Wed. Jan 26th, 2022

The fossil is about 70 million years old and has an almost complete skull, an unusual occurrence in the fossil record that permitted the scientists to compare the ancient bird to birds living today.
The findings were released on July 30, 2021, in the journal Science Advances.
A fossil skull of Ichthyornis, a bird that lived 70 million years back during the late Cretaceous Period. Credit: Christopher Torres/ The University of Texas at Austin
The fossil is a brand-new specimen of a bird named Ichthyornis, which went extinct at the exact same time as other nonavian dinosaurs and lived in what is now Kansas throughout the late Cretaceous Period. Ichthyornis has a mix of bird and nonavian dinosaur-like qualities– consisting of jaws filled with teeth but tipped with a beak. The intact skull let Torres and his collaborators get a closer appearance at the brain.
Bird skulls wrap tightly around their brains. With CT-imaging information, the scientists utilized the skull of Ichthyornis like a mold to develop a 3D reproduction of its brain called an endocast. They compared that endocast with ones created for living birds and more distant dinosaurian loved ones.
The forefathers of living birds had a brain shape that was much various from other dinosaurs (including other early birds). This suggests that brain distinctions might have affected survival during the mass termination that erased all nonavian dinosaurs. Credit: Christopher Torres/ The University of Texas at Austin.
The scientists discovered that the brain of Ichthyornis had more in typical with nonavian dinosaurs than living birds. In specific, the cerebral hemispheres– where higher cognitive functions such as speech, thought and emotion take place in people– are much larger in living birds than in Ichthyornis. That pattern suggests that these functions might be linked to making it through the mass extinction.
” If a function of the brain affected survivorship, we would anticipate it to be present in the survivors however missing in the casualties, like Ichthyornis,” said Torres. “Thats exactly what we see here.”
The look for skulls from early risers and closely associated dinosaurs has been challenging paleontologists for centuries. Bird skeletons are notoriously breakable and seldom survive in the fossil record undamaged in three measurements. Well-preserved skulls are particularly rare– but thats exactly what scientists require in order to understand what their brains resembled in life.
” Ichthyornis is essential to unraveling that secret,” stated Julia Clarke, a professor at the UT Jackson School of Geosciences and co-author of the research study. “This fossil helps bring us much closer to responding to some relentless concerns worrying living birds and their survivorship among dinosaurs.”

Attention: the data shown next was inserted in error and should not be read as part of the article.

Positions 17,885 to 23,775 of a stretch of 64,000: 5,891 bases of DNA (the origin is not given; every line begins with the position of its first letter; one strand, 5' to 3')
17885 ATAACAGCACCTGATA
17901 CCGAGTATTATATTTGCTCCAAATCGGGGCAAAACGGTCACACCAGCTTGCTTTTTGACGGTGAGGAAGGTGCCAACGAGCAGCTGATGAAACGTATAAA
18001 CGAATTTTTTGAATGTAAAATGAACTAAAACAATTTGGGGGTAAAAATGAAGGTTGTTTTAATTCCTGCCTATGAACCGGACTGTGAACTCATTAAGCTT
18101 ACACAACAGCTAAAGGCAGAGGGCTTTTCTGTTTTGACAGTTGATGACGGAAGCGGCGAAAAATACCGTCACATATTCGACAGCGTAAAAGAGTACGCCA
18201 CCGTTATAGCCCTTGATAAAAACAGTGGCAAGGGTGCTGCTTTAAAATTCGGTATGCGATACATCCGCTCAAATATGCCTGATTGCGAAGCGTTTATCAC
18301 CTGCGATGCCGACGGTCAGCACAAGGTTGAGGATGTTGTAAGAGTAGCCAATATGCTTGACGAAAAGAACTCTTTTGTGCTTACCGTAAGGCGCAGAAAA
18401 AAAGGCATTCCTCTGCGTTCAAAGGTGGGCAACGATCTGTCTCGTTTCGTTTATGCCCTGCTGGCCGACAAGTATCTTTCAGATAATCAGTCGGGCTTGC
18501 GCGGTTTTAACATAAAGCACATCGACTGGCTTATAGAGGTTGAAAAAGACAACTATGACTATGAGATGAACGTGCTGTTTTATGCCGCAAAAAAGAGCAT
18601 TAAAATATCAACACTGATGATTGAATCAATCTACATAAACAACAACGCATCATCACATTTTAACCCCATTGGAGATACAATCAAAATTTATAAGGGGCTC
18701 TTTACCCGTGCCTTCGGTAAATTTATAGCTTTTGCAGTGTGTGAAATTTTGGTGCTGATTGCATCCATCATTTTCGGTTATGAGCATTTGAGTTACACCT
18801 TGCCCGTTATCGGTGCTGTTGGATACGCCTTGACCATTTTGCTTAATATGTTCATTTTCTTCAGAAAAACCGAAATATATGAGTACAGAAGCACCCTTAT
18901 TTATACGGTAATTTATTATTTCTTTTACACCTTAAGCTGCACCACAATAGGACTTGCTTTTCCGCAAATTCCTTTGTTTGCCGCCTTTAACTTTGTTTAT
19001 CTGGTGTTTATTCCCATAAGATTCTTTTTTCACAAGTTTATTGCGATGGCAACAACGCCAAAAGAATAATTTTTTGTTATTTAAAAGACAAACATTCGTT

Reference: “Bird neurocranial and body mass development across the end-Cretaceous mass extinction: The avian brain shape left other dinosaurs behind” by Christopher R. Torres, Mark A. Norell and Julia A. Clarke, 30 July 2021, Science Advances.DOI: 10.1126/ sciadv.abg7099.
Mark Norell, the manager and division chair of paleontology at the American Museum of Natural History, co-authored the study. This work was moneyed by the Howard Hughes Medical Institute Science Education Program, the Jackson School of Geosciences and the American Museum of Natural History.

The fossil is a brand-new specimen of a bird called Ichthyornis, which went extinct at the exact same time as other nonavian dinosaurs and lived in what is now Kansas throughout the late Cretaceous Period. Bird skulls wrap tightly around their brains. The forefathers of living birds had a brain shape that was much different from other dinosaurs (consisting of other early birds). The researchers found that the brain of Ichthyornis had more in common with nonavian dinosaurs than living birds. Bird skeletons are notoriously brittle and hardly ever endure in the fossil record undamaged in 3 measurements.

A transparent 3D design of the fossil bird skull and brain (in pink). Credit: Christopher Torres/ The University of Texas at Austin
Today, being “birdbrained” implies forgetting where you left your keys or wallet. However 66 million years earlier, it may have implied the difference in between life and death– and might help discuss why birds are the only dinosaurs left on Earth.
Research on a freshly discovered bird fossil led by The University of Texas at Austin found that an unique brain shape might be why the forefathers of living birds endured the mass extinction that claimed all other known dinosaurs.
” Living birds have brains more complicated than any recognized animals other than mammals,” said lead detective Christopher Torres, who carried out the research study while earning a Ph.D. from the UT College of Natural Sciences and is now a National Science Foundation postdoctoral fellow at Ohio University and research study partner at the UT Jackson School of Geosciences. “This brand-new fossil lastly lets us test the idea that those brains played a significant role in their survival.”

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